Obviously, there’s nothing unusual about a dog changing as it ages.

But as Gertie (The Permapup) has aged, she has gone through some unusual changes – one in particular.

Now an 8-year-old, Gertie still loves to be playful and do all kinds of silly things, and she can’t get enough of chasing her buddy Scotty (The Scottie) all over the yard, through the forest, down the road, around vehicles in the driveway, from the living room to the bedroom – you get the idea. And while the chase is on, Gertie is almost constantly barking half hysterically, as if to announce to Scotty and the rest of the world that she’s “still got it and always will.”

By the way, Gertie is extremely good at geometry. She’s not as fast as her remarkably athletic Scottish Terrier target, but through an amazing ability to employ angles during high-speed chases, she will show up right on his rear end when he least expects it.

But besides continuing to display numerous Permapup-ish tendencies, Gertie has also added one noticeable aspect to her routine: When she sleeps, she often snores big-time. I mean she really gets after it – like an old cowboy after a long day in the saddle and a long night at the saloon.

In fact, she has taken it to the point to where I’m considering contacting the American Kennel Club about recognizing a new breed: Welsh Snorgi.

Wikipedia defines a dog breed as “a particular strain or dog type that was purposefully bred by humans to perform specific tasks.” OK, so maybe I didn’t breed Corgis in a manner that they would become Snorgis, but I going to say someone must have, and I have the proof.

This dog can snore with the best of them. Actually, this dog snores better than the best of them.

My wife, Wendy, recently went away for a few days to visit relatives. In the middle of the first night she was away, I woke up because the Snorgi was on her pad next to the wall near the bed and was sawing logs like crazy. She got into a serious rhythm and it was impossible to ignore.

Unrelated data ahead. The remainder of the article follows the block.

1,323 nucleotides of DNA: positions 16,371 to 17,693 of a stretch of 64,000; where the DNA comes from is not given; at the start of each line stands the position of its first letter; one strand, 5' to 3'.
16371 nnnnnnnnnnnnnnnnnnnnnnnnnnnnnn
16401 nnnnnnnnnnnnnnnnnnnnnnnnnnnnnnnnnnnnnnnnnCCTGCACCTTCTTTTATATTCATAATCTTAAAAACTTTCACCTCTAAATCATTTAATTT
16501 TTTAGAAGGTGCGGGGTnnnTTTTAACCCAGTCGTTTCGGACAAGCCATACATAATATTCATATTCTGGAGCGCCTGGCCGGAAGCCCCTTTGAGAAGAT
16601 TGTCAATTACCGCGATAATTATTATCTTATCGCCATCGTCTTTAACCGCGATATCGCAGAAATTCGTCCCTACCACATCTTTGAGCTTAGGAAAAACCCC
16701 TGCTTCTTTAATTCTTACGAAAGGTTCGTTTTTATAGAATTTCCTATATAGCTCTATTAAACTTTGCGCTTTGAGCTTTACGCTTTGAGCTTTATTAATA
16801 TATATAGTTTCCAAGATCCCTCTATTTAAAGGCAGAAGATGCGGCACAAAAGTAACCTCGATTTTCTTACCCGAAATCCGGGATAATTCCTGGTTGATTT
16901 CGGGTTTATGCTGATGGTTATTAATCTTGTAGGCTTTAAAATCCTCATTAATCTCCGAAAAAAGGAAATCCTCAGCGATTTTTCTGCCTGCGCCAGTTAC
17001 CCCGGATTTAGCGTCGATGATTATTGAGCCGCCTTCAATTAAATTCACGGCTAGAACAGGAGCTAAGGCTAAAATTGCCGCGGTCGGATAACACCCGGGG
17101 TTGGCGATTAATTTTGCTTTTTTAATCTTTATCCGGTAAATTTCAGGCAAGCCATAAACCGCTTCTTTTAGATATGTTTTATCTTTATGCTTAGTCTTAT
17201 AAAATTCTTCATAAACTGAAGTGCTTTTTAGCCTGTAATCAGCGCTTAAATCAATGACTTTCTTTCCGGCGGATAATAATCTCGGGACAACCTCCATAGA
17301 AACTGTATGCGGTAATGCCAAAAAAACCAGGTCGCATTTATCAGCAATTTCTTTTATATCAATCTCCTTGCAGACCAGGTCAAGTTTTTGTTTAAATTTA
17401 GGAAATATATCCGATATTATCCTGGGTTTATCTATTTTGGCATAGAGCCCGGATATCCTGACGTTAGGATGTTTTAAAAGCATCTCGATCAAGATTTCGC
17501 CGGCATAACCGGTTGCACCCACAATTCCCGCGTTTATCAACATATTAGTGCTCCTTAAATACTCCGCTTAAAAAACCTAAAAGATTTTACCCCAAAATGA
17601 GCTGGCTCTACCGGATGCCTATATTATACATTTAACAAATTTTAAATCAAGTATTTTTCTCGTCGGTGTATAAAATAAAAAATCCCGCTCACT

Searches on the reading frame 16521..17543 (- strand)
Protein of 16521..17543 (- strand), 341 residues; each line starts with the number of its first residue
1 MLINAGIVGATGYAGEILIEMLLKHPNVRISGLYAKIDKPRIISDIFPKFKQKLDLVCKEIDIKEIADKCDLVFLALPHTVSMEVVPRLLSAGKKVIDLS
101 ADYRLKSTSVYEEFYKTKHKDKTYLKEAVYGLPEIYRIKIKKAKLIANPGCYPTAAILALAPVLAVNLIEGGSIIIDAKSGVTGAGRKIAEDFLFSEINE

I got up and move her a bit, which stopped the racket. But not long after I went back to bed, the Snorgi was back in action.

I had to do something.

“Gertie, wake up!” I said.

“What?” Gertie said.

“You’re snoring really loudly!” I said.

“And?” Gertie said.

“And you’re keeping me awake,” I said.

“Get to your point,” Gertie said.

“My point is, you’re snoring and I – oh never mind,” I said.

I picked the Snorgi up, carried her to the couch in the living room and plopped her down.

“So if I snore, I get to sleep on the couch,” Gertie said. “That’ll work.”

“Wait, this isn’t a reward,” I said. “I just want to sleep without an intermittent chainsaw in the room.”

“Would a table saw be better?” Gertie said.

“No ma’am,” I said.

“Maybe a reciprocating saw?” Gertie said.

“No, dang it,” I said. “I don’t want any sawing sound in the bedroom.”

“OK then,” Gertie said, “I’ll just sleep right here on the couch. I hope you appreciate the sacrifice I’m making.”

“Yeah,” I said, “you’ve got it so rough.”

Even though I understand it’s probably not a great idea to let the Snorgi think her snoring is a pathway to improving her life, I’m not sure how else to assure I get a good night’s rest and not feel like I’m lying in the middle of a bunch of lumberjacks hard at work. I don’t know of a canine version of an anti-snoring device (although maybe that’s where the next inventor to become a multi-millionaire comes from), and I’m not sure any of the local veterinarians would have a diet or exercise-based solution.

No, I believe the answer is the one I’ve gone with: Bedtime separation of man and Snorgi.

Thankfully, Scotty is a much quieter sleeper, perhaps because he’s only 2 years old. But I’m guessing that even as he ages, he won’t become a snoring gold medalist like his Snorgi companion.

At least I hope not.

Doug Davison is a writer, photographer and newsroom assistant for the Houston Herald.


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